|Tales from Toronto
By Saibal Chatterjee
The doors of Bell Lightbox, TIFF’s spanking new, permanent year-round home, was formally thrown open to the public with an all-night street party featuring Somali-Canadian rapper K’naan.
The cultural significance of the birth of this new film centre in Canada wasn’t lost on anybody. TIFF was “homeless” for decades. Now it has a truly marvellous hub that cinema can be proud of.
Within hours of activities at Bell Lightbox being flagged off, 60-year-old musical legend Bruce Springsteen, the subject of a documentary, Thom Zimny’s The Promise: The Making of Darkness on the Edge of Town, arrived in the newly-built structure and gave his fans much to cheer. It was just the sort of warm-up that the hot new edifice needed.
Word quickly got around that The Boss, after taking the stage for a freewheeling conversation with actor and friend Ed Norton, would be hanging out at the Horseshow Tavern in downtown Toronto. Crowds began to form at the watering hole, chanting “Bruce, Bruce,” as if in a collective trance.
One girl flew down all the way from Dublin to catch a glimpse of Springsteen. “I love him,” she told a TV channel.
But the icon got away. Springsteen hopped on to his private jet and flew back to New Jersey.
However, it seems British director Danny Boyle isn’t going anywhere. His love affair with Toronto, which began in 2008 with Slumdog Millionaire, went a step further this year.
Boyle’s latest film, 127 Hours, is an excruciating reconstruction of the real-life story of Aron Ralston, an accomplished mountain climber who was trapped in a canyon with his right arm pinned under a huge boulder. The young man eventually broke free by sawing off his arm.
The film left many breathless. One nauseous member of the audience had to be carried away from the premiere on a stretcher. A few others needed counselling.
Ralston, played on the screen by James Franco, was at hand to soothe jangling nerves. “The experience in the canyon changed me completely,” he said matter-of-factly.
For Boyle, 127 Hours is another triumph. It is a 90-minute film packed with humanity and honesty. “It is an action film about a man who cannot move,” the director told the media after the world premiere. What he left unsaid was that only he could have pulled off a film of this nature with as much flair and impact.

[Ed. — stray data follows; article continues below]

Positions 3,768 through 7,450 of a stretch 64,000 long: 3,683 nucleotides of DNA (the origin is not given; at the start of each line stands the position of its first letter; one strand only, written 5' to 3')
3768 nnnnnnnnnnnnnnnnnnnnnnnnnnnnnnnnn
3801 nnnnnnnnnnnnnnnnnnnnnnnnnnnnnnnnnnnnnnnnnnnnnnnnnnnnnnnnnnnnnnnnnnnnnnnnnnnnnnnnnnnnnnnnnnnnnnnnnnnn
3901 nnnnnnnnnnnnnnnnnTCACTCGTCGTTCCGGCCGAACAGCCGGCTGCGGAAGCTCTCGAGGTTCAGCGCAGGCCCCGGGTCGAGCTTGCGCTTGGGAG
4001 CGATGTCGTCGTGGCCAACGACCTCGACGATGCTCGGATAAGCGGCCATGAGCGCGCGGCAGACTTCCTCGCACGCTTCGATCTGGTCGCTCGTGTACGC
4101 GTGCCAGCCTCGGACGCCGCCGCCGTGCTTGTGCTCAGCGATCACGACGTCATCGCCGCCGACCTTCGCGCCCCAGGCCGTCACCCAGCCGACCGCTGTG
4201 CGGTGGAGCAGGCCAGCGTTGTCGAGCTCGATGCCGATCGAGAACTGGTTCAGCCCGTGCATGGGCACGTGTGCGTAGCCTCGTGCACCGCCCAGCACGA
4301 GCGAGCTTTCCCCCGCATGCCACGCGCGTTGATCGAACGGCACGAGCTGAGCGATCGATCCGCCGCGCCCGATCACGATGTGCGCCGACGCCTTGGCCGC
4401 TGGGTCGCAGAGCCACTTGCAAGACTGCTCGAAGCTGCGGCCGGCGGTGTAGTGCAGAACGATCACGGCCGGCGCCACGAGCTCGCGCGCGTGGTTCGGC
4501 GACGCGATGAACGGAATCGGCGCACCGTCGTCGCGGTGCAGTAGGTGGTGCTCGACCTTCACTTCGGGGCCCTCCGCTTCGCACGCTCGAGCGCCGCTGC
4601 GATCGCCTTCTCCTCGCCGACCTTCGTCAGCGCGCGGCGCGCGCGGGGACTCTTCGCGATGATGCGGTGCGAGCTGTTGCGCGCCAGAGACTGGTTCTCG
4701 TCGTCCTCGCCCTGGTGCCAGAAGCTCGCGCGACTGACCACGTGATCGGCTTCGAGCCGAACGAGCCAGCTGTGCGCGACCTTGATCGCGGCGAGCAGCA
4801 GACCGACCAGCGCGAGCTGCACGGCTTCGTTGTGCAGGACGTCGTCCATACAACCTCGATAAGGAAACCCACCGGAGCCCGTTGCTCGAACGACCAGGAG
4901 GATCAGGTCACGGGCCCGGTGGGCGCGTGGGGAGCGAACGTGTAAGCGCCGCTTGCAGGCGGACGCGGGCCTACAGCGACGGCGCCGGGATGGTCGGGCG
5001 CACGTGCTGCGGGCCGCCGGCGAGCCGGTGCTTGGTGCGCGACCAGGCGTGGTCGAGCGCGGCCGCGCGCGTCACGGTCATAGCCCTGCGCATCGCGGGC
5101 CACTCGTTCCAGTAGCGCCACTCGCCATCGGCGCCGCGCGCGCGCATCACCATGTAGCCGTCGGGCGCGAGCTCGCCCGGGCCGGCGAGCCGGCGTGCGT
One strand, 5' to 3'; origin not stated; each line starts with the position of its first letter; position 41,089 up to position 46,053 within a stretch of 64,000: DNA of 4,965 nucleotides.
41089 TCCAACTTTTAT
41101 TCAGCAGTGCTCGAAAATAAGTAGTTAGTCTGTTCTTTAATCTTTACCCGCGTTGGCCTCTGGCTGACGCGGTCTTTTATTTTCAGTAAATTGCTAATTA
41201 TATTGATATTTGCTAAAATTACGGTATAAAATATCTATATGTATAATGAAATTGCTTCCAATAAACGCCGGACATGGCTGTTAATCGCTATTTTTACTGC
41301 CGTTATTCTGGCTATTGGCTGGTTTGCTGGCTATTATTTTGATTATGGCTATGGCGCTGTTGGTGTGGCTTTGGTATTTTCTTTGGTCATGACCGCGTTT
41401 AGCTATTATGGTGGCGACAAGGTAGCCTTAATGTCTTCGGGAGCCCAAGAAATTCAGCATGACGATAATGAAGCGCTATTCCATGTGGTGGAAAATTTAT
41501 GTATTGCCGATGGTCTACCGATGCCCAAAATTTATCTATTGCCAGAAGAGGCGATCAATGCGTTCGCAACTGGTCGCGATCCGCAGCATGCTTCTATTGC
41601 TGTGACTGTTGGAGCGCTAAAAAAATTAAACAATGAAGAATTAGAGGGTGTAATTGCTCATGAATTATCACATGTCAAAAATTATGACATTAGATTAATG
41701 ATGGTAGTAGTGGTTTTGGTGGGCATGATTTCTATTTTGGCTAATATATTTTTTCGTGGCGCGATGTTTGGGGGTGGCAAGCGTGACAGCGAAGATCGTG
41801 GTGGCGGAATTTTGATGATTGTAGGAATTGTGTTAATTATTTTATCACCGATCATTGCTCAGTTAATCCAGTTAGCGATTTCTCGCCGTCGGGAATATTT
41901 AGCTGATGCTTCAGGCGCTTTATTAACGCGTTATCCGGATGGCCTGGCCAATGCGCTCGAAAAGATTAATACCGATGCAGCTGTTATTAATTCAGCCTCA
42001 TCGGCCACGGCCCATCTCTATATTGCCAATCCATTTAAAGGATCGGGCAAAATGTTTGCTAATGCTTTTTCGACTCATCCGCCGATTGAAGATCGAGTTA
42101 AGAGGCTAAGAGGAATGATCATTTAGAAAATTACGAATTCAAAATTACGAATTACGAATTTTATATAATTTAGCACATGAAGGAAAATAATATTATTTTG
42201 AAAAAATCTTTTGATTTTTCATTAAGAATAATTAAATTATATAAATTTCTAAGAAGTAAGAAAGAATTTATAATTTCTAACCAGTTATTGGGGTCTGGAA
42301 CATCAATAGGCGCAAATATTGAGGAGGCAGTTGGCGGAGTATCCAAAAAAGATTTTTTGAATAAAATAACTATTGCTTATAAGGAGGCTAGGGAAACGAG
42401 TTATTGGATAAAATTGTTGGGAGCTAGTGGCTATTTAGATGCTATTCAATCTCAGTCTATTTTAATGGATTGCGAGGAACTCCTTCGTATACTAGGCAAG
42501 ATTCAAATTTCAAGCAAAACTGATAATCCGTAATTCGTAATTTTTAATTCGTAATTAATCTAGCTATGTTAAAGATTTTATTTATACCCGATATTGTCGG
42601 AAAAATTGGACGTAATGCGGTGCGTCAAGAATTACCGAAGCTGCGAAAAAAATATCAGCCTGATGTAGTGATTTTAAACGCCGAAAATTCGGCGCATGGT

The stars trooped in all through the festival: Colin Firth, Marion Cotillard, Helen Mirren, Clive Owen, Keanu Reeves, Rachel Weisz, Hillary Swank, Natalie Portman, Winona Ryder, Uma Thurman, Carey Mulligan, Aaron Eckhart, Freida Pinto and the vintage Catherine Deneuve, among many others.
However, it was cinema that held centre stage. Among the films that made an impression at this year’s TIFF were a slew of elegant screen adaptations of acclaimed literary works, besides a sparkling bunch of new features helmed by actors.
Hollywood legend Clint Eastwood’s exploration of human reactions to death in Hereafter struck a chord, while Robert Redford’s weaving of The Conspirator around the Abraham Lincoln assassination trial also earned the veteran actor-director much applause.
Younger American actors, Ben Affleck and David Schwimmer, added to the mix with thrillers. Affleck’s crime drama, The Town, is set in Boston and is about a leader of a gang of bank robbers (the director himself) who falls for the bank manager (Rebecca Hall) after pulling off a heist. Schwimmer’s Trust deals with a couple (Clive Owen, Catherine Keener) coping with the emotional ramifications when their daughter falls prey to an online sexual predator.
French actor-turned-director Guillaume Canet’s Little White Lies, a drama about a group of friends who discover each other better during a vacation, helped him reinforce the fan following that he earned with the critically acclaimed Tell No One.
Nicole Kidman was in Toronto in the dual role of producer and actor to promote John Cameron Mitchell’s Rabbit Hole. The film, about a couple grappling with the loss of a son in a car crash, is based on a Pulitzer Prize-winning play by David Lindsay-Abaire.
Some of the key players in modern world literature were the toast of town as directors from around the world unveiled screen interpretations of their work.
The spread was varied. Norwegian Wood, adapted from Japanese writer Haruki Murakami’s 1987 novel of the same name by French director of Vietnamese origin Tran Anh Hung, is a long, elegant and visually lush coming of age story.
A more recent bestseller, Japanese-born British writer Kazuo Ishiguro’s Never Let Me Go, receives an impeccably constructed and well-acted cinematic makeover in Mark Romanek’s film of the same name. This unusual drama about people who aren’t ordinary human beings but scientifically generated clones stars Carey Mulligan, Andrew Garfield and Keira Knightley.
Among the more striking films in the Toronto line-up was Feng Xiaogang’s Aftershock, which is reported to be the biggest ever commercial success in the history of Chinese cinema.
Inspired by a novel authored by Chinese-Canadian writer, the film portrays the tenacity of a family devastated by the 1976 Tangshan earthquake that claimed more than 24,000 lives. Two children are trapped under a concrete slab and the mother can save only one. Aftershock revolves around the choice that she makes in a moment of duress.
But not all literary films floored Toronto audiences. Rowan Joffe’s adaptation of Graham Greene’s classic 1938 novel, Brighton Rock, did not quite measure up in a year that British cinema sprang major surprises.
Which was the TIFF “film of the year”? Darren Aronofsky’s sweeping, twisted, uber-cool Black Swan, in which Natalie Portman plays a talented ballerina who is too full of self-doubt to grab her opportunities, comes pretty close. But the title must go to the gripping 127 Hours.